John McCain may not have meant his new ad to be so provocative, but “Love” raises all sorts of interesting philosophical and political questions. He contrasts the Summer of Love and all its carnal implications with his love of country — and the very different experiences he had as compared to the young people in America at that time.
It was a time of uncertainty, hope and change. The “Summer Of Love.” Half a world away, another kind of love — of country.
John McCain: Shot down. Bayoneted. Tortured. Offered early release, he said, “No.” He’d sworn an oath.
Home, he turned to public service. His philosophy: before party, polls and self … America. A maverick, John McCain tackled campaign reform, military reform, spending reform. He took on presidents, partisans and popular opinion.
He believes our world is dangerous, our economy in shambles. John McCain doesn’t always tell us what we “hope” to hear. Beautiful words cannot make our lives better.
But a man who has always put his country and her people before self, before politics can.
Don’t “hope” for a better life. Vote for one. McCain.
This does more than just belittle the “hope” theme. It provokes an interesting contest between competing visions of the nation, of service, and of “love” and what it means. McCain’s ad draws battle lines between philos and eros and takes one last shot at a decade that produced the most self-referential and self-absorbed generation of Americans ever seen — the Baby Boomers.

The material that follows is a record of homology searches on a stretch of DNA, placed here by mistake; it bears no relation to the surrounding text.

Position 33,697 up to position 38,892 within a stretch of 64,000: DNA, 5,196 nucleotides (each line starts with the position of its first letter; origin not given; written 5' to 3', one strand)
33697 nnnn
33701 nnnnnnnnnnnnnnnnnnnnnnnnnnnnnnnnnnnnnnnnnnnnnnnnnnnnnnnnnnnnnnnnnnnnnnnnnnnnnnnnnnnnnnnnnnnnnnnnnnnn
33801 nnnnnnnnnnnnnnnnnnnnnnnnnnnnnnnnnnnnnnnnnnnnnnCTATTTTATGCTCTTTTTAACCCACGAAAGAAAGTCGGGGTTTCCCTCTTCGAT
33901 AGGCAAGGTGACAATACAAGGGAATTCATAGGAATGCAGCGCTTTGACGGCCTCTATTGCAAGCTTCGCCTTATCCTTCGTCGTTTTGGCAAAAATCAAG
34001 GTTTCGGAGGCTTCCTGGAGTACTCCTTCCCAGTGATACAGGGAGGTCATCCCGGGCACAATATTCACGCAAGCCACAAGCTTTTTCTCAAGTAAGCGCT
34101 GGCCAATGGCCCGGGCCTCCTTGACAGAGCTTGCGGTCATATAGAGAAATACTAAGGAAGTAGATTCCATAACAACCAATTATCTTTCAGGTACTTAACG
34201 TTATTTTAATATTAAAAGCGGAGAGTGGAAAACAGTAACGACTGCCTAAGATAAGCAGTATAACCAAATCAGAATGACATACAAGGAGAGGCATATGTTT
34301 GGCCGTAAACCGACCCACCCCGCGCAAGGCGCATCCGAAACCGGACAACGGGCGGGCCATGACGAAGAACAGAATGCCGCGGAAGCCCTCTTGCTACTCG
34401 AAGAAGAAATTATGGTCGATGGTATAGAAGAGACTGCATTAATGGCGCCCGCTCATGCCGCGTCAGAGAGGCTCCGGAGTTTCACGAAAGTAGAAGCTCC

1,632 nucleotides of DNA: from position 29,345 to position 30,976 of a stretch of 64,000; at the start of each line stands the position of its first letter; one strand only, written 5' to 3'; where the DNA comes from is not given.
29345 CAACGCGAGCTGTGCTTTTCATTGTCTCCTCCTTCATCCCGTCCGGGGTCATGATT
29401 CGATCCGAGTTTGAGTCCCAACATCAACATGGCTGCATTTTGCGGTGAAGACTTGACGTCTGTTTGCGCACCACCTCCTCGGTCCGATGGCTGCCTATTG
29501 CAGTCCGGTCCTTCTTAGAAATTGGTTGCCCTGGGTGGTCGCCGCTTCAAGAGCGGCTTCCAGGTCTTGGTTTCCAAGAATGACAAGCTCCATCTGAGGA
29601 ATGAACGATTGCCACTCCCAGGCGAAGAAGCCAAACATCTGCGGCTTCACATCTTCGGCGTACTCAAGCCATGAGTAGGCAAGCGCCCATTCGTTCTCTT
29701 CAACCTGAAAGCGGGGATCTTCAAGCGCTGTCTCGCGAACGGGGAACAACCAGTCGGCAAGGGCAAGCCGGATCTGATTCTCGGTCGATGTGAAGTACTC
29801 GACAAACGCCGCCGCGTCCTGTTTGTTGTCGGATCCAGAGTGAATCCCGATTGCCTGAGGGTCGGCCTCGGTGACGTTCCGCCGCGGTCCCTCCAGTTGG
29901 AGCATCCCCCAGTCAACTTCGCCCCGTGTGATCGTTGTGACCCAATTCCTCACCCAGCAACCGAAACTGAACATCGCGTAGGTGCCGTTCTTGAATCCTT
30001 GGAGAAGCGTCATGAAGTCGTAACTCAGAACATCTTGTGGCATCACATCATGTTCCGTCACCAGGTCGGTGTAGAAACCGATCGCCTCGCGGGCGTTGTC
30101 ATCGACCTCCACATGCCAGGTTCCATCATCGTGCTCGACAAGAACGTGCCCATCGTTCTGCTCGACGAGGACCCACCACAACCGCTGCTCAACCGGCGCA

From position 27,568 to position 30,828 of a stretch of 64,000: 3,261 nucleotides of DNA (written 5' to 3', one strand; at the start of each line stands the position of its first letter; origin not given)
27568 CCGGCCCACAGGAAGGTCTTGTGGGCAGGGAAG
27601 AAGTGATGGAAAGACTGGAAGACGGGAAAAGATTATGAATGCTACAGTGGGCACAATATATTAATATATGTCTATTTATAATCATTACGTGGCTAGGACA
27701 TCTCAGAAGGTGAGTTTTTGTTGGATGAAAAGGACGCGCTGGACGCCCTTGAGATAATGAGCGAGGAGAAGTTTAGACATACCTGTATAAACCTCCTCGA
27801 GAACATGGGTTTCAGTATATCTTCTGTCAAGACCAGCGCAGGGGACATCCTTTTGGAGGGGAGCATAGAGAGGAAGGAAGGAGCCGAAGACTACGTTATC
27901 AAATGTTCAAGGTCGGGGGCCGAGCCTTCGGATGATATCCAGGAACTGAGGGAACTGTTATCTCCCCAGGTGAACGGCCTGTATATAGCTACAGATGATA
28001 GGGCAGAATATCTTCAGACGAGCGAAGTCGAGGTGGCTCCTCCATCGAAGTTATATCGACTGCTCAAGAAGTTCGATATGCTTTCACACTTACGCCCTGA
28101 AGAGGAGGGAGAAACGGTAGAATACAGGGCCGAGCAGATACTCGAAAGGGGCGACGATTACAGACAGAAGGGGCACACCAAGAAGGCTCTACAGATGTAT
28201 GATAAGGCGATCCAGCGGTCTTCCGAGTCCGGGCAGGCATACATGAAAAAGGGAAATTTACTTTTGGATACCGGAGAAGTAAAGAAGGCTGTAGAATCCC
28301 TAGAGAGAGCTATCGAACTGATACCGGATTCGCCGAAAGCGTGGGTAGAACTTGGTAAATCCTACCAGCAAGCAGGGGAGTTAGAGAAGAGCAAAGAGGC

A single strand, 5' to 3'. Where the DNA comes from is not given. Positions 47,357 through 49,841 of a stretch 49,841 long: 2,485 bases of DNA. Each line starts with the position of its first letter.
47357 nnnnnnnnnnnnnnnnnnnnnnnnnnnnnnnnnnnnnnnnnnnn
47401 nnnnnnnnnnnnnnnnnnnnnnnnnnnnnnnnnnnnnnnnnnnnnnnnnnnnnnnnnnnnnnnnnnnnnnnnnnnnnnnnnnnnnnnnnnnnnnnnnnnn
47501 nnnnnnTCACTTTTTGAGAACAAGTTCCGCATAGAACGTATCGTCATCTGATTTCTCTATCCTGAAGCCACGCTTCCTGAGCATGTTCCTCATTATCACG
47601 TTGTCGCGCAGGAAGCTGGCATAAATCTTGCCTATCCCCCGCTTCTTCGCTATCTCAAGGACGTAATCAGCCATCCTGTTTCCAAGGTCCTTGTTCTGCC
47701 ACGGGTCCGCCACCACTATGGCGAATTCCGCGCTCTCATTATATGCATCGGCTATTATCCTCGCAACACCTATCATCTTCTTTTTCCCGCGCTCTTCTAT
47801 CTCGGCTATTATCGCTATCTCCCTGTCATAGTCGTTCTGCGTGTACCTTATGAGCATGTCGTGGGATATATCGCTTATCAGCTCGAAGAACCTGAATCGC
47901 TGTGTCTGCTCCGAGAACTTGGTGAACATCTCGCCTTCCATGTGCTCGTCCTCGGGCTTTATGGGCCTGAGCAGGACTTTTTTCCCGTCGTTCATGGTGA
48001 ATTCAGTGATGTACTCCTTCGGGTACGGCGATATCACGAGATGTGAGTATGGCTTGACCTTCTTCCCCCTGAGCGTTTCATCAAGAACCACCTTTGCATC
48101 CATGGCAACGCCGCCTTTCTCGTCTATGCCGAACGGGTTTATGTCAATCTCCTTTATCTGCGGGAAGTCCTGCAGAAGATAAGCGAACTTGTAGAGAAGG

The imagery and the text make clear that McCain believes in the classic values of sacrifice and honor, especially in service to the nation. That sacrifice extends to his political career, which he has risked for issues he felt important to the country. Nowhere has that been more true than on Iraq. While Barack Obama continues to waffle and hedge his bets on withdrawal, McCain staked his presidential campaign on victory — and proved himself right and Obama wrong on the surge and the stabilizing effect it has had on Iraq.
It’s an effective and affecting ad. Will it work? That depends in large part on how people see the 60s. For those who lionize it and its excesses, McCain’s ad will seem silly and pointless. For those who see it as a moment when America lost its way, McCain’s ad will have great appeal, especially in its emphasis on philos over eros. Those of us who believe that the 60s were a mixed bag can still appreciate McCain’s point.
Note: We neglected to mention that Allahpundit is on vacation this week. He will be back, tanned, rested, and ready, next week.